In Jerusalem there lived a just and godly man named Simeon, who awaited the salvation of Israel. The Holy Spirit rested in him and had revealed to him that he would not die before he saw the Lord’s Anointed. Simeon went to the temple, led by the Spirit. And when the parents of the child Jesus took him to the temple to comply with the provisions of the law, he took the child in his arms and blessed God. (Luke 2: 25-28)
Despite his long life, Simeon still had one wish to fulfill: to see the Messiah announced, just as God had promised him. How much that promise will have treasured!
When the day came, the Holy Spirit led Simeon to the temple where a young family was going to worship and offer sacrifice. There was nothing extraordinary about them. However, Simeon recognized the child: Jesus, the Messiah, his Savior! And he took him in his arms and blessed God.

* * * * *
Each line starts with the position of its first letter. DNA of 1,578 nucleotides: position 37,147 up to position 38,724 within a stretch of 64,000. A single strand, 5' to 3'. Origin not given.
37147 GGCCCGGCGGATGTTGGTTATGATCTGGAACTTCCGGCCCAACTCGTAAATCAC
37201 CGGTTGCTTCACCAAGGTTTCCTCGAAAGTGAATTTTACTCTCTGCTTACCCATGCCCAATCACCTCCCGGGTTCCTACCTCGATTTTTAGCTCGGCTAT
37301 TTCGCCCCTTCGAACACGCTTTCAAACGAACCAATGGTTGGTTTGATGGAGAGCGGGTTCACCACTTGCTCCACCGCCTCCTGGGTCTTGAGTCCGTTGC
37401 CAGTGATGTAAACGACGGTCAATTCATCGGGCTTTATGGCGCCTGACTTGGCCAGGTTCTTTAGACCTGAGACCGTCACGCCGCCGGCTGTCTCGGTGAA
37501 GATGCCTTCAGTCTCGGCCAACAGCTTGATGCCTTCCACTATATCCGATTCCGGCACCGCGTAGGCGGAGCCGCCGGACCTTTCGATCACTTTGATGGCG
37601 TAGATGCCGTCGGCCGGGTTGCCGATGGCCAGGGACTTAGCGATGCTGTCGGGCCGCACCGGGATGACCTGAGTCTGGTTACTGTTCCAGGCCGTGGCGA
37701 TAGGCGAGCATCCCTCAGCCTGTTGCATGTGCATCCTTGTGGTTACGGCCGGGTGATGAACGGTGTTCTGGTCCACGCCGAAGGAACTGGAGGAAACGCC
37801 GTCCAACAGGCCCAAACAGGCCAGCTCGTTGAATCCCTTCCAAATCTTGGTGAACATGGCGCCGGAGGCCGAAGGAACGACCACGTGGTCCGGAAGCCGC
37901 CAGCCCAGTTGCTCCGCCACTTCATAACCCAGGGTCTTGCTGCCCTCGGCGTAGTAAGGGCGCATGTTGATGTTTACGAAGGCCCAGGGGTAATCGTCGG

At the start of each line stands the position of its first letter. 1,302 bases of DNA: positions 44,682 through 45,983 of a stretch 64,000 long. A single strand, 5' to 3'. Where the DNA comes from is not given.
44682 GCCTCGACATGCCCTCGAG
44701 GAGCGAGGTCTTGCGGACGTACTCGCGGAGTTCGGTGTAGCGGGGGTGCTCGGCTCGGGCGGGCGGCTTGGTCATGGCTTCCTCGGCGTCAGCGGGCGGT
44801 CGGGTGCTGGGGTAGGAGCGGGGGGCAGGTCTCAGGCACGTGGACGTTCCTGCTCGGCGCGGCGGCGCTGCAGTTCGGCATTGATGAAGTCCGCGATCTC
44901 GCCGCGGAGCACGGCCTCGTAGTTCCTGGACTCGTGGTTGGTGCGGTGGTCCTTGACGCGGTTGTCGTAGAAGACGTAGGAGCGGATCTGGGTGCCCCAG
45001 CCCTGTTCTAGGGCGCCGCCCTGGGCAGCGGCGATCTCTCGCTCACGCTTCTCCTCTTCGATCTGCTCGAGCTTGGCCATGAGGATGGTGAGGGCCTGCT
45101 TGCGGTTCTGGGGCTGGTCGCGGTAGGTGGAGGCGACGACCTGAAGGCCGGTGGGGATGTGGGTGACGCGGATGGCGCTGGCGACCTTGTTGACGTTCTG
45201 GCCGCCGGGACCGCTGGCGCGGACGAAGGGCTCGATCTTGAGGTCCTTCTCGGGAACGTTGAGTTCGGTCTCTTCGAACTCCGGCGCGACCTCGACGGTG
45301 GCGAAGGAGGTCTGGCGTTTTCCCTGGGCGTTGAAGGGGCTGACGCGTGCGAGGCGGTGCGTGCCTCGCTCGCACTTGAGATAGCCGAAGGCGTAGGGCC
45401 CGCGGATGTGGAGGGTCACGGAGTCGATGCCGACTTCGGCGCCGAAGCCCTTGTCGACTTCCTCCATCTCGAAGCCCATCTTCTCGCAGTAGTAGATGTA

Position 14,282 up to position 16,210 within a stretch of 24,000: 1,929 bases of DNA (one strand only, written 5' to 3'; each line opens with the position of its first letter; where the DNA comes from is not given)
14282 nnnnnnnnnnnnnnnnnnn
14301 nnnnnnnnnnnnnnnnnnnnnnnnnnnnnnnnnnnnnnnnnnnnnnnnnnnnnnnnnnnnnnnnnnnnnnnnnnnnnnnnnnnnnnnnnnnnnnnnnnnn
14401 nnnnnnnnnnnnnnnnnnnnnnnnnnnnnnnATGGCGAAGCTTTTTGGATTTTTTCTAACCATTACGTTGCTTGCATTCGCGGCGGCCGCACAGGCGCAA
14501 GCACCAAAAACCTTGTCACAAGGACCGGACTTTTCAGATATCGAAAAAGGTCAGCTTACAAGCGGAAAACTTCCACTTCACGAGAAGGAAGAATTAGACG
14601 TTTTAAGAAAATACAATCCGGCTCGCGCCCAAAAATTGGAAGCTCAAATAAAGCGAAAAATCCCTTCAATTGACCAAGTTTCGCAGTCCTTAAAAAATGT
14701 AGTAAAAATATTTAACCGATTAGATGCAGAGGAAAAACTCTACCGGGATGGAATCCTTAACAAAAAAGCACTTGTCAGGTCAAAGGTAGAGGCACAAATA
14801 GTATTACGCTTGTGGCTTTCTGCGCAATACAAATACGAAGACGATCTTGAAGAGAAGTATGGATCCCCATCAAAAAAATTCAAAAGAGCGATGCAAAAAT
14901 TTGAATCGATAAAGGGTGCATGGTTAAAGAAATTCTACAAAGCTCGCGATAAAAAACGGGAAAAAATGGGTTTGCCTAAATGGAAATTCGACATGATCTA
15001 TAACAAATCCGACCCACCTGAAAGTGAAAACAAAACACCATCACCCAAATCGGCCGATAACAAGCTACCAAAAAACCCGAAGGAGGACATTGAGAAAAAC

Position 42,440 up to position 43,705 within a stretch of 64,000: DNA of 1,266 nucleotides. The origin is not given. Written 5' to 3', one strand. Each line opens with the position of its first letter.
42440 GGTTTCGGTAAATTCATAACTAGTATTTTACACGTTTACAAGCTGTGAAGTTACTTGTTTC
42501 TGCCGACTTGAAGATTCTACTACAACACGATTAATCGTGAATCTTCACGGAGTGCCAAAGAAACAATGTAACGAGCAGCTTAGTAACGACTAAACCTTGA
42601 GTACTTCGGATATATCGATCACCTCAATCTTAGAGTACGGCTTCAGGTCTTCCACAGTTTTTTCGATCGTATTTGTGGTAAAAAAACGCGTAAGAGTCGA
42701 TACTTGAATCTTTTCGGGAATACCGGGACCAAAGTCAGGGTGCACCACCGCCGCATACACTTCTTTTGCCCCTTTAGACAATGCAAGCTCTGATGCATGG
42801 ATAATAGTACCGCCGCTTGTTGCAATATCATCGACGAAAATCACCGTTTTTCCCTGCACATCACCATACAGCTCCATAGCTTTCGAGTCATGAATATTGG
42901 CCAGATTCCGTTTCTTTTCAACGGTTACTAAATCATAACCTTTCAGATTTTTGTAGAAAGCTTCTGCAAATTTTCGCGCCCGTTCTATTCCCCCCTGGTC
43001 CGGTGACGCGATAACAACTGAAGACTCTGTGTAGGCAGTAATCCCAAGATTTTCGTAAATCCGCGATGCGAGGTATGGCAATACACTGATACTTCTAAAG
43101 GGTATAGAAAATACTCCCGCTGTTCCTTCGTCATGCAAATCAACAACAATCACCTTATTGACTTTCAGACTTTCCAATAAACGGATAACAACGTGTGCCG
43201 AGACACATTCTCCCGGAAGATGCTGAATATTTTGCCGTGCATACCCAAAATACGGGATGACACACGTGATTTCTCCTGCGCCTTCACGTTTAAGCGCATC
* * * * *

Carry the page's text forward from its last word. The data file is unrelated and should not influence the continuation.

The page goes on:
He was holding in his arms the incarnate God, the desire of his whole life, and that was enough. From his heart came the words that we know today as the Song of Simeon.
There are times when I too wish I could hold Jesus in my arms. Sometimes it is difficult to love an invisible God, whose voice we do not hear with our ears and whose face we have never seen. But the Holy Spirit keeps us faithful and full of faith.
Perhaps that is one reason why God offers himself to us in body and blood: so that we can touch and taste him. God knows that, like Simeon, we need to see, touch, and taste the Christ. And that is why he shares his salvation with us, both in spirit and in body. Our whole being has been redeemed by the death and resurrection of Christ. One day, Job’s words will come true for each of us:
“I know that my Redeemer lives,
and that in the end he will rise from the dust.
I also know that I have to contemplate God,
even when the grave destroys my body.
I myself will be the one who sees it,
and I will see it with my own eyes,
even though inside I am already fainting. ”( Job 19: 25-27 )
PRAYER: Dear Lord, I belong to you body and soul. Strengthen my faith until eternity. Amen